Artun Kircali stars as the real-life playwright behind 'A Play by Franco Vitella.' (Chuk Nowak)
Art imitates the playwright’s life in the new original work “A Play by Franco Vitella,” presented by Magenta Giraffe Theatre Company through Feb. 22.
While the title may not seem to give away much about the play’s focus, local playwright Franco Vitella says it is what it is.
“Franco Vitella is a character in the play, and he’s writing the play,” says Vitella, the real-life man. “The actors are playing it, and it’s about them trying to get to the end of this play.”
Created to be an exploration of the theater experience, “A Play” takes Franco the character on a journey to overcome writer’s block, to put on a play with six actors — three of whom play themselves. Which is, in essence, how the production actually came to be, Vitella reveals.
“I sat down writing an entirely different play,” says the Oakland University graduate. “Realizing I didn’t like the direction, and what to do next, and going from play to play to play, and then making it about the actors trying to do the same thing.”
Artun Kircali, who portrays Franco Vitella in “A Play,” calls the production funny, touching and at times a bit sad.
“My character is kind of an embodiment of artistic suffering,” the actor says. “Full of issues with battling self-esteem and artistic vision and integrity at some points.”
Vitella says it is a bit strange watching a fictionalized version of himself on stage. “It’s taking small nuances that I have and magnifying them times 100.”
A little exhausting, yet freeing, is how Kircali describes the experience. “It’s like a man going mad on stage,” he laughs. “It feels like I have a free gym membership. Every day I just leave in a puddle of sweat.”
Perhaps Kircali’s exhaustion has something to do with director Jonathan Davidson, who was so inspired he found it difficult to sit down during rehearsals, he says.
“I’m jumping around the theater, watching the actors work,” Davidson adds. “To gather this group and sort of unleash them on the script, it’s just been an absolute pleasure. And I can just slam them around and they take that abuse and they love it. Or at least they pretend to.”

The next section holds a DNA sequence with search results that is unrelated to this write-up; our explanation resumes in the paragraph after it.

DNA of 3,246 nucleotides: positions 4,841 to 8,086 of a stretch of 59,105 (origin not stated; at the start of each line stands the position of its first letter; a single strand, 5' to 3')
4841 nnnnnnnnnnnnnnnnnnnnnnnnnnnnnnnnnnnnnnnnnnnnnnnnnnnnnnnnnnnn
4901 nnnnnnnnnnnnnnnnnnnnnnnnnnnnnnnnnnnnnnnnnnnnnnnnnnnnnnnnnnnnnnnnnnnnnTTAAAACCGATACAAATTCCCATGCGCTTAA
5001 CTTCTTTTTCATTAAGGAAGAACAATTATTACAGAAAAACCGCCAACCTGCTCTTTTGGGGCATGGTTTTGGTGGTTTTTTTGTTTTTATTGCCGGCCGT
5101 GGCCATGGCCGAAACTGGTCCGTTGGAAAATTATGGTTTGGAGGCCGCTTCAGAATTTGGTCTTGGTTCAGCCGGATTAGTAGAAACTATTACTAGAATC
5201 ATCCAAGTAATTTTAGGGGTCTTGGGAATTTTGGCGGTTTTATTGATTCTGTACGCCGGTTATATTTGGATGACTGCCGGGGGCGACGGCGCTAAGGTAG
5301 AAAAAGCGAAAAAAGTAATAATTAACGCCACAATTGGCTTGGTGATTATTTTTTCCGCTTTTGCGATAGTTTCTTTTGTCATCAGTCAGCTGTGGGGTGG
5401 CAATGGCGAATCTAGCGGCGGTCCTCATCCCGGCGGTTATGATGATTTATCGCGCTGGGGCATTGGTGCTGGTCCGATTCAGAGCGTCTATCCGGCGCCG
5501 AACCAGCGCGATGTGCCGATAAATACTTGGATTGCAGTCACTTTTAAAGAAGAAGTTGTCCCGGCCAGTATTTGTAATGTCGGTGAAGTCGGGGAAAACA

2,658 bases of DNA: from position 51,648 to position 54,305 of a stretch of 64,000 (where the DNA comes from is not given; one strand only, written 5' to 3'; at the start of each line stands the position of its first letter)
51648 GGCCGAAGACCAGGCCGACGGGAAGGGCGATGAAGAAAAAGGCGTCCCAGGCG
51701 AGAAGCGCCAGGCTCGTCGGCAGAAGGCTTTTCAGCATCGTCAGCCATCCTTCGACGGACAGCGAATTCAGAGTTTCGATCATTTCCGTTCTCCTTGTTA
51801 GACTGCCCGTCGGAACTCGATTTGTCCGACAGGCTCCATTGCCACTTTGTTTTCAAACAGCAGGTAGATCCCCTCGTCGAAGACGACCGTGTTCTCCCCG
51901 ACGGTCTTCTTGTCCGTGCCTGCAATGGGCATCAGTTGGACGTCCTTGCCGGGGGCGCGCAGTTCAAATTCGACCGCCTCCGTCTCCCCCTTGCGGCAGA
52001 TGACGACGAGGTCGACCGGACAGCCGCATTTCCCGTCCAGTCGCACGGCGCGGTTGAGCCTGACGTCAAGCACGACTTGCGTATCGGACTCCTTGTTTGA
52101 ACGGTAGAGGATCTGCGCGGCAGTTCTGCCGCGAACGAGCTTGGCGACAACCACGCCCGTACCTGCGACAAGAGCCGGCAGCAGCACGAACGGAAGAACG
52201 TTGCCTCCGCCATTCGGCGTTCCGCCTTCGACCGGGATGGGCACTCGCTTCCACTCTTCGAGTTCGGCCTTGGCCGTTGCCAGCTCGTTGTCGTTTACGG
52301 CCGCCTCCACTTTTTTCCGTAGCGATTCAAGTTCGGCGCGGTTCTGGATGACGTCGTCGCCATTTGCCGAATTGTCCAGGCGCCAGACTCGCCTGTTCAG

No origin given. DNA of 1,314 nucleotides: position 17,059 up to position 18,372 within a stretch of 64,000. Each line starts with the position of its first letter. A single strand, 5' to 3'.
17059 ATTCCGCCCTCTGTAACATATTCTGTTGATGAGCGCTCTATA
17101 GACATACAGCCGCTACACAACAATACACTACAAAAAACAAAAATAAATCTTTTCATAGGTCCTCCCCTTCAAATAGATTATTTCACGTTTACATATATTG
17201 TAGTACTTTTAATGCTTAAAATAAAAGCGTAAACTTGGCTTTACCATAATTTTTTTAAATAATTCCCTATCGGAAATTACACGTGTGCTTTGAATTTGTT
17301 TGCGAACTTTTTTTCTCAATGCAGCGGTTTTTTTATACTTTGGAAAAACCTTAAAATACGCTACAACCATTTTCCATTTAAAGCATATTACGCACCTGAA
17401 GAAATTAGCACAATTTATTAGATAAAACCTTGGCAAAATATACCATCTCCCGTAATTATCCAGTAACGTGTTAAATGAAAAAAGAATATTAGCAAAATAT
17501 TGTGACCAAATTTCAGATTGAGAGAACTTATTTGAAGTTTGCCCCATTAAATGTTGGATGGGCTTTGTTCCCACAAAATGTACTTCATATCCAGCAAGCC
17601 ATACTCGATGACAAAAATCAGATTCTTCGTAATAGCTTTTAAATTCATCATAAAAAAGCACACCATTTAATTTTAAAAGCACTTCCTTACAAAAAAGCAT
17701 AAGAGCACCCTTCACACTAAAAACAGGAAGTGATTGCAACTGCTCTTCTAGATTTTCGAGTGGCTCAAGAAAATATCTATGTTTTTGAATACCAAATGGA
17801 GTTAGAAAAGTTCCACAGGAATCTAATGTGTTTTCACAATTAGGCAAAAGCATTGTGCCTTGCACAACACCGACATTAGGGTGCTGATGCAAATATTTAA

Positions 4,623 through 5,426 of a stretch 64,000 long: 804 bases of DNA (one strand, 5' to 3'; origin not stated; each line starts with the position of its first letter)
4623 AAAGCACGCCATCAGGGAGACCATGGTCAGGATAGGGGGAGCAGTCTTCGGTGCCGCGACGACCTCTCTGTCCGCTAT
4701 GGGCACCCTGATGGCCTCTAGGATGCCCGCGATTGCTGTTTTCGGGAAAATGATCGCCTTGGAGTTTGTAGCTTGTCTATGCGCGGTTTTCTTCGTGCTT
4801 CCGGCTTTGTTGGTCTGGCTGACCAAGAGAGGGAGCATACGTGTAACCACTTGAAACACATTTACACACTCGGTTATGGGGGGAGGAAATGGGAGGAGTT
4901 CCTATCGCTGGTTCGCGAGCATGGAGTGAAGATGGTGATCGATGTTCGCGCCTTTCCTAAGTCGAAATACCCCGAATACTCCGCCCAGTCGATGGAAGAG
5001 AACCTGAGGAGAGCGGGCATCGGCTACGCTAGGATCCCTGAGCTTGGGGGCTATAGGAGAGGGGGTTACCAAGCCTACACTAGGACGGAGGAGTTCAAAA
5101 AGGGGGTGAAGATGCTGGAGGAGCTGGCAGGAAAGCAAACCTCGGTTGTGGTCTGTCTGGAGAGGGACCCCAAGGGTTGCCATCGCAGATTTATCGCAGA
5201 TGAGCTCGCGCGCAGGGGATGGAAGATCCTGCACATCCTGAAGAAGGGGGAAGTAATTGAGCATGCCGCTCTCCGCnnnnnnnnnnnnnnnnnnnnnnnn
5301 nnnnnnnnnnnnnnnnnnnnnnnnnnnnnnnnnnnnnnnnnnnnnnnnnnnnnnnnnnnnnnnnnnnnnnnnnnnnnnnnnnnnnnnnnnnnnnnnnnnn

One of the pleasures of working on an original play, Davidson says, is “unless you’re one of the actors, you don’t know what’s going to happen.”
“A Play by Franco Vitella” also explores the concept of the audience attending the play, which Vitella believes is a “communal” experience.
“Theater is different from watching a movie where those people aren’t with you in the same room while they’re performing,” he says. “You’re watching a screen and somewhat separated by it.
“Where with theater, you’re going to see a piece of fiction, and you’re watching people not be themselves, and you’re doing it together with an audience. And at the Abreact, where the play is being performed, it’s such a small, intimate setting where you’re barely feet away from the actors.”
With that in mind, audiences can expect to be more than spectators; they’ll be part of “A Play.”
'A Play by Franco Vitella'
8 p.m. Fridays and Saturdays through Feb. 22; 3 p.m. Feb. 16
Magenta Giraffe Theatre Co.
Abreact Performance Space
1301 W. Lafayette, #113, Detroit
Tickets $15-$18; During the production’s run, Magenta Giraffe serves as the collection site for Mittens for Detroit,
a nonprofit founded by actress
Erin Cummings (“Detroit 1-8-7”) that distributes new or unused gloves and mittens to Detroit children and adults. Theatergoers are asked to bring new, unused mittens and gloves to the production. The greatest need is for men’s gloves.
Andrea Daniel is a freelance reporter.